This year’s game will be Super Bowl XLIII, but I’d be surprised if there are more than DC or DCC football fans in all L states combined who could tell you off the top of their heads that XLIII is number 43. Roman numerals may be appropriate for royalty: Louis XVI, Elizabeth II. We also tolerate the use of Roman numerals for legal documents: “The provisions of Title IX, as the plaintiff asserts, are hereby…” and so forth. But to use that system of numerical notation for a head-knocking, bone-crunching game of football just seems wrong.
I wonder if the National Football League decided to go with Roman numerals to cover the mistake they made by naming it the Super Bowl. OK, the prefix super– does mean “above” or “beyond”, and the league’s top brass probably wanted to suggest that their bowl was above and beyond all those bowl games the college kids play. In common usage, though, super has lost its value; it has become prosaic, as in “Your hair looks super today, Joyce,” or “Did you want to super-size that burger?”
Back in MCMLXVI when the NFL executives were brainstorming about what to call their biggest game, maybe they should have stayed at the conference table a little longer…
“Whatd’ya got, Ernie?” “I dunno — Sun Bowl?” “Already taken. Dwayne?” “I’m thinking — you ready for this? The Hegemony Bowl.” “…The what?” “”Hegemony. It means world domination, and I think that kind of captures what we’re all about here.”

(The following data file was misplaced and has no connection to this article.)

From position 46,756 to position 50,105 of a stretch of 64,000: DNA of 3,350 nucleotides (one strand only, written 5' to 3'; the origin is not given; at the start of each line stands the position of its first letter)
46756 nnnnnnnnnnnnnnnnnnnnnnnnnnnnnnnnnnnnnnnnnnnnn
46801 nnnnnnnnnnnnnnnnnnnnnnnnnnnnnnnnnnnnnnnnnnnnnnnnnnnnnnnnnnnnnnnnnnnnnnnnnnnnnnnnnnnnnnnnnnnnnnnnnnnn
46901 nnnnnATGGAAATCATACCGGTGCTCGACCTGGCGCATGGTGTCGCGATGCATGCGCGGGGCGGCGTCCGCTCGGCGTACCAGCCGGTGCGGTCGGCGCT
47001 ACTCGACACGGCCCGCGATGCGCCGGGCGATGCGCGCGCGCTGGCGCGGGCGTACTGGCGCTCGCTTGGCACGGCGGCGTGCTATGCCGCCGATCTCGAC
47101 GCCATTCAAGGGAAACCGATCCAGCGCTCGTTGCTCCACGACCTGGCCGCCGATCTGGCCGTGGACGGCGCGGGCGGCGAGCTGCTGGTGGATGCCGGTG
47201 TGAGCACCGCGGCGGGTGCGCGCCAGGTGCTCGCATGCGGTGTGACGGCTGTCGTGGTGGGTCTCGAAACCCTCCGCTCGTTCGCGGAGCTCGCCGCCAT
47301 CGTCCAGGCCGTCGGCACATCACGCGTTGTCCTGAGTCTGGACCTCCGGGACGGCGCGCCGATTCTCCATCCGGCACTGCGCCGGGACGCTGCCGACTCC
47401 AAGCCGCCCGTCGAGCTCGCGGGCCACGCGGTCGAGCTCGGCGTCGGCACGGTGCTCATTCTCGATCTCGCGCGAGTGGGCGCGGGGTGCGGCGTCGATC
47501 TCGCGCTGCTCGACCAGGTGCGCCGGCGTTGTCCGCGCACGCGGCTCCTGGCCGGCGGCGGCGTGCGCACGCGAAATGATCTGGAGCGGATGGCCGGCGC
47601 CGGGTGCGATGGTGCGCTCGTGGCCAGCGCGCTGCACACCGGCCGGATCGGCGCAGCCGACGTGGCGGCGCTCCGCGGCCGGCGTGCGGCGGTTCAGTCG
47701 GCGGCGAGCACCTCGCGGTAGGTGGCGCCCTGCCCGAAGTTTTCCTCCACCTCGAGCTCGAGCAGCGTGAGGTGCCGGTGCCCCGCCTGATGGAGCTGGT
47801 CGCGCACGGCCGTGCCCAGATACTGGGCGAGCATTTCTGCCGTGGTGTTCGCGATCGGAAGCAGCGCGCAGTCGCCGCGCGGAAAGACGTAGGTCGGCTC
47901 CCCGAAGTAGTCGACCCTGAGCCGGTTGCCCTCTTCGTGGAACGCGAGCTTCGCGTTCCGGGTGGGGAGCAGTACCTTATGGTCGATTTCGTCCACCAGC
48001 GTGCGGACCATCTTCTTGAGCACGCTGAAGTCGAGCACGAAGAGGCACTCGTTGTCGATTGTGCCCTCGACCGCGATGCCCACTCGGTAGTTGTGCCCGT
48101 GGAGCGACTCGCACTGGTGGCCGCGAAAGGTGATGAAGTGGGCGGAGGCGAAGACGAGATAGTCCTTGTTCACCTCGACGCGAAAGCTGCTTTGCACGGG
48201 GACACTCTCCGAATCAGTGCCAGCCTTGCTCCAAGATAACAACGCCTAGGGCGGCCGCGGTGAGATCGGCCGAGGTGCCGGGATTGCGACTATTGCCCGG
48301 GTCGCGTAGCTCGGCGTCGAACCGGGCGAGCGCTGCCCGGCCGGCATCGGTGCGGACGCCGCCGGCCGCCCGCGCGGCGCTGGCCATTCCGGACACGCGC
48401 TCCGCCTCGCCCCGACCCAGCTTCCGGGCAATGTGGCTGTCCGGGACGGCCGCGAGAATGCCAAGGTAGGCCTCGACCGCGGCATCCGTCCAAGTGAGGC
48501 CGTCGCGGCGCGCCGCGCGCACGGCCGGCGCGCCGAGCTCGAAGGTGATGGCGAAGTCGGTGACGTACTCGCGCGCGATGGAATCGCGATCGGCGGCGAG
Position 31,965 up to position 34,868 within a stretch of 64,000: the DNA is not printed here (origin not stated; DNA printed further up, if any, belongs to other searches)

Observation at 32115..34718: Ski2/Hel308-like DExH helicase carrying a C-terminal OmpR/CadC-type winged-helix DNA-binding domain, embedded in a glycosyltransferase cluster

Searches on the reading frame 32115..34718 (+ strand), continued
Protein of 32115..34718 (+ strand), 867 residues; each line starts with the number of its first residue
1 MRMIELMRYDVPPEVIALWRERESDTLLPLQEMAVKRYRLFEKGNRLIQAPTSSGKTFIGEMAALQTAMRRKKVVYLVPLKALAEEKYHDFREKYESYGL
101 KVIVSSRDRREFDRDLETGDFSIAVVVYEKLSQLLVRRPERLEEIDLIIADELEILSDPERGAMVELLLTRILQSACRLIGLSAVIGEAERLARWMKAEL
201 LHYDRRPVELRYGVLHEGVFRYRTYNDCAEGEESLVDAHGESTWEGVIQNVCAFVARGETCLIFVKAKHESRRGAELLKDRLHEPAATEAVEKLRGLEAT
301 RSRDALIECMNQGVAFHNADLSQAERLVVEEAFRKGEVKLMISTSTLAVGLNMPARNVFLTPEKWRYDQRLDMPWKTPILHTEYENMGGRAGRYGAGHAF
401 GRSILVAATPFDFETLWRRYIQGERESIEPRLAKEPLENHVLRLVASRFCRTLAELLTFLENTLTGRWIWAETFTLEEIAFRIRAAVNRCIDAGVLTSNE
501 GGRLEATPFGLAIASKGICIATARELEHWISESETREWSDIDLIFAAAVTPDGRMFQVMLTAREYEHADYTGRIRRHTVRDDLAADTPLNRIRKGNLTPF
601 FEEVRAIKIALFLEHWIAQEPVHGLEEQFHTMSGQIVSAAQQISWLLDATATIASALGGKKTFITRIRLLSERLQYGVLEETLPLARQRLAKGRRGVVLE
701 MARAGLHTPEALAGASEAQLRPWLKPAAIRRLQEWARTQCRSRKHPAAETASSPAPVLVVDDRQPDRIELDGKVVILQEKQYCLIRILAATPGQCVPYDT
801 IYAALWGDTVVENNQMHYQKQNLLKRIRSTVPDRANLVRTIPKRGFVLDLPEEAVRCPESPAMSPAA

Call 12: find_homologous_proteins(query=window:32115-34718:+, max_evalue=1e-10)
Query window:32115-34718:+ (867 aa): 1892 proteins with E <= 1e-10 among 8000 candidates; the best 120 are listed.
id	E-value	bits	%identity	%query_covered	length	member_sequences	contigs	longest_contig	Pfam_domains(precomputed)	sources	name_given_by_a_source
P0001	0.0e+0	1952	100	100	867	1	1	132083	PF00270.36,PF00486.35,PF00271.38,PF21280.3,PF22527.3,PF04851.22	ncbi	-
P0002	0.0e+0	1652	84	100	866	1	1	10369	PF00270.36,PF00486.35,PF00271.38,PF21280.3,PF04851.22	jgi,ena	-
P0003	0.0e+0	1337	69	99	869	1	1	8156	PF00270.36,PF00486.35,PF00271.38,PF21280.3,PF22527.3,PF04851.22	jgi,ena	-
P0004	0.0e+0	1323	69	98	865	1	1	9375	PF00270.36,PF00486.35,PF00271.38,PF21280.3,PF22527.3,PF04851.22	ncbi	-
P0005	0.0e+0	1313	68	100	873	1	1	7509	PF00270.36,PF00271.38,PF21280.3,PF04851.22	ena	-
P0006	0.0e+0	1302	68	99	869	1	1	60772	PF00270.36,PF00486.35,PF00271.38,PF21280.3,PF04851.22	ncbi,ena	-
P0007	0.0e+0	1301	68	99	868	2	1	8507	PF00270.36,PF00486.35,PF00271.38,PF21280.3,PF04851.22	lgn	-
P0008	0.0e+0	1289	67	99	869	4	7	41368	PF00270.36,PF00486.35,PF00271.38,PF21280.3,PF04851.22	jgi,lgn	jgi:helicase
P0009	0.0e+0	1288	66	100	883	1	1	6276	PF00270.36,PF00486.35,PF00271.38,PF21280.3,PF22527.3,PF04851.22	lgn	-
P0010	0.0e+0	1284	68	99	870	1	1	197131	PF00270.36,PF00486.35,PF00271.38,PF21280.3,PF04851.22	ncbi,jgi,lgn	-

After a lot of paper shuffling and throat-clearing, it was agreed that Super Bowl would be a place-holder name — just for the time being, they assured each other. Then someone suggested that using Roman numerals to designate each year’s edition would give the game a touch of class.
“Hm. Yeah, it’s pretentious — I like it.”
With that, the meeting was adjourned, and we’ve been stuck with Super Bowl ever since.
As far as the 2009 Super Bowl is concerned, here’s my prediction: Pittsburgh Steelers XXVII Arizona Cardinals XXI. Enjoy the game. Oh — and Hail, Caesar!